The UK Secretary of State has announced that an increased number of threat actors have been identified as targeting UK critical national infrastructure (CNI), as well as plans to have providers of CNI to meet cyber targets by 2025.
Between April 18th and 20th, the National Cyber Security Centre (NCSC) hosted the UK's flagship cyber event, Cyber UK in Belfast. The Secretary of State Oliver Dowden (now Deputy Prime Minister) appeared as a guest speaker at the event.
During his speech, the Secretary described the current cyber environment as more volatile with the most astute threats coming from Russia, China, Iran, and DPRK. The government had previously reported this activity in the UK Integrated Review 2023.
Over the past 18 months, the NCSC have been tracking a new breed of Russian threat actor. They were described at Cyber UK as fringe state threats and those that are aligned to but not controlled by foreign nation states.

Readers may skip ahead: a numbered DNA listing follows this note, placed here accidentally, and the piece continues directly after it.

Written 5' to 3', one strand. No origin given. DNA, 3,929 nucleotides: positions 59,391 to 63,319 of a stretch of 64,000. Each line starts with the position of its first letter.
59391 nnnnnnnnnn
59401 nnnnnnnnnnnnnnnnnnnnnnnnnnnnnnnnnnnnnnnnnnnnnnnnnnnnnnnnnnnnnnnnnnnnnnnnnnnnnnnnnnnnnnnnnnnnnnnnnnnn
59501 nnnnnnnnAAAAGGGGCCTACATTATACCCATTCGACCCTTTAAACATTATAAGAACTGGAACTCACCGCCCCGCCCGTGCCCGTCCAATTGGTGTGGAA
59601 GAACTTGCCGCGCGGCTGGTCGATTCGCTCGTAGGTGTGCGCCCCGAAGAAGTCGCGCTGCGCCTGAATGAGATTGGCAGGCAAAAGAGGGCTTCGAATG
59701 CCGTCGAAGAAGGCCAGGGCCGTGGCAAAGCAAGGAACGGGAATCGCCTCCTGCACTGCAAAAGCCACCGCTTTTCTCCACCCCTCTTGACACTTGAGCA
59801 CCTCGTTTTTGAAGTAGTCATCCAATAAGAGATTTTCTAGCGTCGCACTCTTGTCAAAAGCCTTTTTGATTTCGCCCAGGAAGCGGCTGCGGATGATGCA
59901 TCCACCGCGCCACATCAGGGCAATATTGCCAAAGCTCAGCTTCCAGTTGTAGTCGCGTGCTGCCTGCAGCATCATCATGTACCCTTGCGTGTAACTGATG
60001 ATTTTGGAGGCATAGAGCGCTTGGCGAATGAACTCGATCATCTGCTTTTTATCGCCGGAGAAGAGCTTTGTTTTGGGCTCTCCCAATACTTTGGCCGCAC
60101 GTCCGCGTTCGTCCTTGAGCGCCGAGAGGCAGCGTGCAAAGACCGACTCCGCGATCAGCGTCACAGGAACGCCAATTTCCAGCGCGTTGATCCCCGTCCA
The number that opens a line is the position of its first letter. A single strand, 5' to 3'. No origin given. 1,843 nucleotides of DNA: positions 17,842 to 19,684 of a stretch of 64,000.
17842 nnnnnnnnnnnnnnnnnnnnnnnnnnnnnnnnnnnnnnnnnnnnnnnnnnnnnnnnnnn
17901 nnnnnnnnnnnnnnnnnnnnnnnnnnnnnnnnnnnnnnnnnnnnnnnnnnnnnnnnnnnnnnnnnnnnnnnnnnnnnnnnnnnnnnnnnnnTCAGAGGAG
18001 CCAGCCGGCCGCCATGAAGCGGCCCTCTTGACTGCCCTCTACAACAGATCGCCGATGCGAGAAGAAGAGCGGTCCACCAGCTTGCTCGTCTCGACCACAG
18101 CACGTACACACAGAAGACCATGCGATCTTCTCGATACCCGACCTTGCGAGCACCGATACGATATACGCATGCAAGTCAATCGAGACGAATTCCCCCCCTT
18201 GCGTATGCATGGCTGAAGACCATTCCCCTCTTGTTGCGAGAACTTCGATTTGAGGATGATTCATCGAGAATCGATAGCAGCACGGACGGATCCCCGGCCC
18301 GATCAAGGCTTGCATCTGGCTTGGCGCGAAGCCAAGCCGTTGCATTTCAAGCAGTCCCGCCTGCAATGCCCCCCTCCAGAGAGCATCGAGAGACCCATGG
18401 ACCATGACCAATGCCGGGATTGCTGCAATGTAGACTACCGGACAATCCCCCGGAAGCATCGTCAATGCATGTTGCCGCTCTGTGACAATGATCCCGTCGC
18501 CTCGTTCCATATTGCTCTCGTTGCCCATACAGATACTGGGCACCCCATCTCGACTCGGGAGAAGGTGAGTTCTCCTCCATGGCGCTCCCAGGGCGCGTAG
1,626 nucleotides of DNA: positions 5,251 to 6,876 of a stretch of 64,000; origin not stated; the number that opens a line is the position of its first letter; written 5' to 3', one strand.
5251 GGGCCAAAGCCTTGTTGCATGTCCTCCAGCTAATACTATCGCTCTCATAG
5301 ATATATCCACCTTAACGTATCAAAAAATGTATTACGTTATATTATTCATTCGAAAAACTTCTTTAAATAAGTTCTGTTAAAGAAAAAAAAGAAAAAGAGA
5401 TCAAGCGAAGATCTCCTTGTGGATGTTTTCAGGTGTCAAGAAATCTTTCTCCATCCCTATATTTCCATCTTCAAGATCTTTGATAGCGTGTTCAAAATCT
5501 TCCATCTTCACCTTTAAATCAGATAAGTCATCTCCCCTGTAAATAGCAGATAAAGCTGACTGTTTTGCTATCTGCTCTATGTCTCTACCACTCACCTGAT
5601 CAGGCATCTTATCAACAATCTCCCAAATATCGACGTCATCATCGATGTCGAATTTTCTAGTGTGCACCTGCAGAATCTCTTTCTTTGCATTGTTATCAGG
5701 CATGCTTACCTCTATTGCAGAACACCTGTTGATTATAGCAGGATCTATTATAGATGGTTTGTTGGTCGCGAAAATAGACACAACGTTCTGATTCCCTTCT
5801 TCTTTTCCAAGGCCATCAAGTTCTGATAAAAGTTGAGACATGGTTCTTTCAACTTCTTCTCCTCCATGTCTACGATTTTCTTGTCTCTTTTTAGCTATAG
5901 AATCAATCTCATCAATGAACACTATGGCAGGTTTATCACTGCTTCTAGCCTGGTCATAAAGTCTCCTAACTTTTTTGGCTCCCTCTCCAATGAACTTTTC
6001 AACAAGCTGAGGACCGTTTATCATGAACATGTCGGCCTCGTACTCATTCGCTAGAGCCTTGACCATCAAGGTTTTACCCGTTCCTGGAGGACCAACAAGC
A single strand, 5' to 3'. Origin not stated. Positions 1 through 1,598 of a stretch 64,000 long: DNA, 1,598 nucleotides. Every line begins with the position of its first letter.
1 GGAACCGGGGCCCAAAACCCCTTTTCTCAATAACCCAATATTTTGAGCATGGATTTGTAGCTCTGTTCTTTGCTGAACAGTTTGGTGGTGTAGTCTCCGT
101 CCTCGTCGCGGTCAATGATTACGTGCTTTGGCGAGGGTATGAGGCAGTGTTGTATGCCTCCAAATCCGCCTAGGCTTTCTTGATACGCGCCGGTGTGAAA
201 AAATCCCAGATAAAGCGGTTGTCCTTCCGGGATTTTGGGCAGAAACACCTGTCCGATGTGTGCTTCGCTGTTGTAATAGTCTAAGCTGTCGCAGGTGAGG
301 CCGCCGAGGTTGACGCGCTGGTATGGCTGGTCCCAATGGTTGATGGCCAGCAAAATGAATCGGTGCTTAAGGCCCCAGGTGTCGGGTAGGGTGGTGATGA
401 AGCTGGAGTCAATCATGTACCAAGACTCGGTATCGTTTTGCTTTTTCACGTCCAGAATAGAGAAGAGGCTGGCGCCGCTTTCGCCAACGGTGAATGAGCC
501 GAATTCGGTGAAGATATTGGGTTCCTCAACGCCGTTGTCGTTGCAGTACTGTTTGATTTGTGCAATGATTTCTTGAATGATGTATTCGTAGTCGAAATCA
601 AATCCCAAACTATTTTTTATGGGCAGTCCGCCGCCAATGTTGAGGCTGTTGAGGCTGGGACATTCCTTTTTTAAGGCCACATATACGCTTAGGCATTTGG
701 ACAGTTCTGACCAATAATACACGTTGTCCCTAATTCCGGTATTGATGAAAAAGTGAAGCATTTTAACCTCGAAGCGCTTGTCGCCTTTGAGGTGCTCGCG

These groups are ideologically motivated, driven by bragging rights and notoriety rather than financial gain.
At the beginning of the Russia conflict these fringe groups primarily focused on Ukraine. However, there has now been a shift towards focusing on the UK and its allies.
In response to the shift in focus, the NCSC produced an alert directed to CNI organisations on March 19.
The Secretary also claimed that CNI organisations will be expected to meet certain cyber targets by 2025, although these targets have yet to be outlined.
Private sector organisations that support CNI will also be brought into the scope of CNI cyber regulation.
You can watch Oliver Dowden’s full speech from Cyber UK here...
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